Moments after launch on Tuesday, an unmanned Russian Proton rocket veered off course and slammed into the ground, igniting 600 tons of fuel, producing a dramatic fireball on the Kazakhstan Steppes. Initial reports suggest that no one was hurt, but three GLONASS navigation satellites were lost in the inferno.
The Proton-M rocket was launched from Baikonur Cosmodrome at 6:38 a.m. Moscow Time (on July 1, 10:38 p.m. EDT) but seconds into the launch live video showed the rocket losing control. When the booster tried to compensate for what appears to be an engine failure, the 19-story tall Proton-M barrel-rolled and veered in the other direction causing it to break apart before bursting into flames and hitting the ground. The flight lasted around 30 seconds.
As noted by SpaceflightNow.com, Russian rockets do not carry self-destruct explosives like their Western counterparts, so when Proton-M boosters lose control, their doom is only complete when they crash. Therefore, the live-streaming video captured the full drama of a rocket malfunction.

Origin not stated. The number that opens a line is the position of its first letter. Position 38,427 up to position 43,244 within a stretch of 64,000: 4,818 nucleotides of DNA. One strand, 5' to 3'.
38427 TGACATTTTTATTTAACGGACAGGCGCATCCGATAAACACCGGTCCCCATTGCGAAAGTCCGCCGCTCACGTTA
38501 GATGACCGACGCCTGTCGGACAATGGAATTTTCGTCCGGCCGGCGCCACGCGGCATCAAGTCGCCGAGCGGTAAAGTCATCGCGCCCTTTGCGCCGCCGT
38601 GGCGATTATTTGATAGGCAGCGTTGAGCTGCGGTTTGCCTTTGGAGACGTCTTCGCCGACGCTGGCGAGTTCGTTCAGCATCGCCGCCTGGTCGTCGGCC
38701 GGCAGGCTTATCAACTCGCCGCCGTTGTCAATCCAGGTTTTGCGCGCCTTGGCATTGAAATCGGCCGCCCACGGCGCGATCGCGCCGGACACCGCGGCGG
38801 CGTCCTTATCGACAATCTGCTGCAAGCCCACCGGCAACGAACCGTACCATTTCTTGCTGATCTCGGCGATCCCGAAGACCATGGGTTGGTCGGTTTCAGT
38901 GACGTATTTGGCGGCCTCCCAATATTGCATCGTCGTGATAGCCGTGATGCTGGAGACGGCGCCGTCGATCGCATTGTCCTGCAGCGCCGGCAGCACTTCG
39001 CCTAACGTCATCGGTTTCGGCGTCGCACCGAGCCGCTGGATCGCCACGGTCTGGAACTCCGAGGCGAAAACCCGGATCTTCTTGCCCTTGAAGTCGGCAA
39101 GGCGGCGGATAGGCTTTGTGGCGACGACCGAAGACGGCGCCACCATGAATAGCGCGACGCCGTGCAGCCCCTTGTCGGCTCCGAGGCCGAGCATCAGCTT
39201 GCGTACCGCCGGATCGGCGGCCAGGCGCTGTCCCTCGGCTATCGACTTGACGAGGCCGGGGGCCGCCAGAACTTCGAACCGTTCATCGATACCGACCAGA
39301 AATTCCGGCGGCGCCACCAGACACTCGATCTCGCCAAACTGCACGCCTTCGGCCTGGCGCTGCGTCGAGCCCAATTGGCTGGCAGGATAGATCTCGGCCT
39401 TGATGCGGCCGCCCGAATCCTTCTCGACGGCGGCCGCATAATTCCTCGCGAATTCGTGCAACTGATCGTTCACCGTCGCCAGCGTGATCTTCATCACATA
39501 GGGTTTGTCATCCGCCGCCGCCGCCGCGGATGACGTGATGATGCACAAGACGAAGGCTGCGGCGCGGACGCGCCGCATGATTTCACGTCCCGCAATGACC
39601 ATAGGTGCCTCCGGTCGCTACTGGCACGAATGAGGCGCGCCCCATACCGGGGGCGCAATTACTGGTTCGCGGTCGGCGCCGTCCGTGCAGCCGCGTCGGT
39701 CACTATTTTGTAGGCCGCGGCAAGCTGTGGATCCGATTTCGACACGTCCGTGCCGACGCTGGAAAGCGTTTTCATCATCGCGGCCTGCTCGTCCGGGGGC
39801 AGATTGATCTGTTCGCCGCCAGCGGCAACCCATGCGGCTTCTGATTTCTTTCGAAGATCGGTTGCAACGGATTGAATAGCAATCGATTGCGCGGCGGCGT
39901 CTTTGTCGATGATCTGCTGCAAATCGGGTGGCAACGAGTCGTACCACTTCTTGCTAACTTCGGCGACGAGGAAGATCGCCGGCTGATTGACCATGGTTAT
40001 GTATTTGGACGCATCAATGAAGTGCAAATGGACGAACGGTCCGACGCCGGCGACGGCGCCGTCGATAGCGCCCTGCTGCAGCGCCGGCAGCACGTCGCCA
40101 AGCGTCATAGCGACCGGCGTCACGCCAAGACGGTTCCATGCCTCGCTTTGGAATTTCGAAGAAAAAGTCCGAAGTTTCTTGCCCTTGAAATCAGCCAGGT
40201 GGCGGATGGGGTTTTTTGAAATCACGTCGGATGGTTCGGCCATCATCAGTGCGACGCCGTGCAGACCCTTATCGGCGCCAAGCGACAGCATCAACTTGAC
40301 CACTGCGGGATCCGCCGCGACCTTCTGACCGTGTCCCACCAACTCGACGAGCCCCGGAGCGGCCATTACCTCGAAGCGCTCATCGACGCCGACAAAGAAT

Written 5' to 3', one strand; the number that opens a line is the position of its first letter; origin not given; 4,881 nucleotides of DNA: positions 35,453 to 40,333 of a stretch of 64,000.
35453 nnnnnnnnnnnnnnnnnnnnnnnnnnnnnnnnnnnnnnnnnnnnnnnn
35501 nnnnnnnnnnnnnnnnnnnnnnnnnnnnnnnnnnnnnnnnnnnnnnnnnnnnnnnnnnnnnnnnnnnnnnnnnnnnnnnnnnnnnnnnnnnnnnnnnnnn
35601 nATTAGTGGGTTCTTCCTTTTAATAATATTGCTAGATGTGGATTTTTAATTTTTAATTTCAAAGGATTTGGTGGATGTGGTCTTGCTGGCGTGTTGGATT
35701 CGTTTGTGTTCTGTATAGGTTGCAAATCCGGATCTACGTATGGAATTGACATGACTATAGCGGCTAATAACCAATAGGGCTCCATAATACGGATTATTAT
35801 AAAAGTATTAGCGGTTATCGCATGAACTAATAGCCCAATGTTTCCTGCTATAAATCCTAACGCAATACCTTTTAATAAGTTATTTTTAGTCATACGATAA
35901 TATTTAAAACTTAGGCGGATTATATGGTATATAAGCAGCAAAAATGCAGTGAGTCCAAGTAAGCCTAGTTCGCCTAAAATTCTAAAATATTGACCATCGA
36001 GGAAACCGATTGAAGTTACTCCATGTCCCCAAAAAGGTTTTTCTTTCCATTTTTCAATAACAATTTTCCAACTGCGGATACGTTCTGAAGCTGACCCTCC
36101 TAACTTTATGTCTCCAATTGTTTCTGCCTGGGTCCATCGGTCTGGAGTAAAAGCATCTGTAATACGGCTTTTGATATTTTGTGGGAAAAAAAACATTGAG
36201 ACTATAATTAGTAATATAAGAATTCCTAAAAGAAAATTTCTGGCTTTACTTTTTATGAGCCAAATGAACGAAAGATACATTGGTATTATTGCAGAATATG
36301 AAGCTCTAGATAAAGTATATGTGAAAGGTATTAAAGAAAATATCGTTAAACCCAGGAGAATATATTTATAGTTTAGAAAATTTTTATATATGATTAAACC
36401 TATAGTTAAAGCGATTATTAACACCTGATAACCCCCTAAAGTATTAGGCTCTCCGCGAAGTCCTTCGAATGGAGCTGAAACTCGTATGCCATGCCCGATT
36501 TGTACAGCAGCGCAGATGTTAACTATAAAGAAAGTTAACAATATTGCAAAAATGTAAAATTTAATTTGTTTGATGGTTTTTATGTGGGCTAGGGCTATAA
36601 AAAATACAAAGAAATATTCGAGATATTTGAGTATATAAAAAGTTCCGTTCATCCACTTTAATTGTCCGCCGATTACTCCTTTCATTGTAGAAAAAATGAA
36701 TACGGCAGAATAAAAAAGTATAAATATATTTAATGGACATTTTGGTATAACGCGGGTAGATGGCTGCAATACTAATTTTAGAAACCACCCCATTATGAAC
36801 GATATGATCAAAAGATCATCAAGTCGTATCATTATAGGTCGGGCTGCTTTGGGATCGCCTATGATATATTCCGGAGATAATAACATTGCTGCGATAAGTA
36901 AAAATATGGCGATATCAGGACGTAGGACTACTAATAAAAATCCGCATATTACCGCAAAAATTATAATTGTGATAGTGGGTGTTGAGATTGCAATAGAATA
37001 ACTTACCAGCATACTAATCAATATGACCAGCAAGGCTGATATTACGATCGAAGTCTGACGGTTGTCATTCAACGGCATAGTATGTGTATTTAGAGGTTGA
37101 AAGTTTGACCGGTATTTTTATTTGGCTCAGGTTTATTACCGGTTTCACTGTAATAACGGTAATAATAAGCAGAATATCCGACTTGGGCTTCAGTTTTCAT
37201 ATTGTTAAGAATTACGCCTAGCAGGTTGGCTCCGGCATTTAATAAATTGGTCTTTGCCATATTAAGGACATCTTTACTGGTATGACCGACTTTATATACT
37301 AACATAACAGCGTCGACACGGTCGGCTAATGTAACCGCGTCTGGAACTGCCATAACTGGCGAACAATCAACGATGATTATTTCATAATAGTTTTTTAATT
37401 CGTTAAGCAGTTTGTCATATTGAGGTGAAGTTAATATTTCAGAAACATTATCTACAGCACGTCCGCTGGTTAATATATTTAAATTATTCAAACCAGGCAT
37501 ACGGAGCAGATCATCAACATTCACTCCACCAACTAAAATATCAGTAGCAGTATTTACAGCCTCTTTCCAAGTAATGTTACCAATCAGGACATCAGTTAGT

Of immediate concern is the huge quantity of toxic unsymmetrical dimethylhydrazine and nitrogen tetroxide fuel that now contaminates the Kazakh landscape. RT.com reports that the emergency ministry of Kazakhstan “is considering evacuating the surrounding areas as toxic fuel which leaked from the rocket could pose a threat to the surrounding area.”
RussianSpaceWeb.com reports that the explosion occurred near another Proton-M launch complex at Site 200, although there doesn’t appear to be any structural damage.
The payload of three satellites were intended to be added to the GLONASS navigation network that consists of an armada of satellites orbiting 12,000 miles above the Earth’s surface. GLONASS is the Russian equivalent to the U.S.-managed GPS network.
This most recent launch failure comes three years after another Proton rocket failed to reach orbit after a botched fuel calculation. This is the fifth Proton launch this year and the 388th since 1965.
Image: The Proton-M rocket disintegrates as it nosedives before exploding (top). The resulting fireball on impact (inset). Credit: Tsenki TV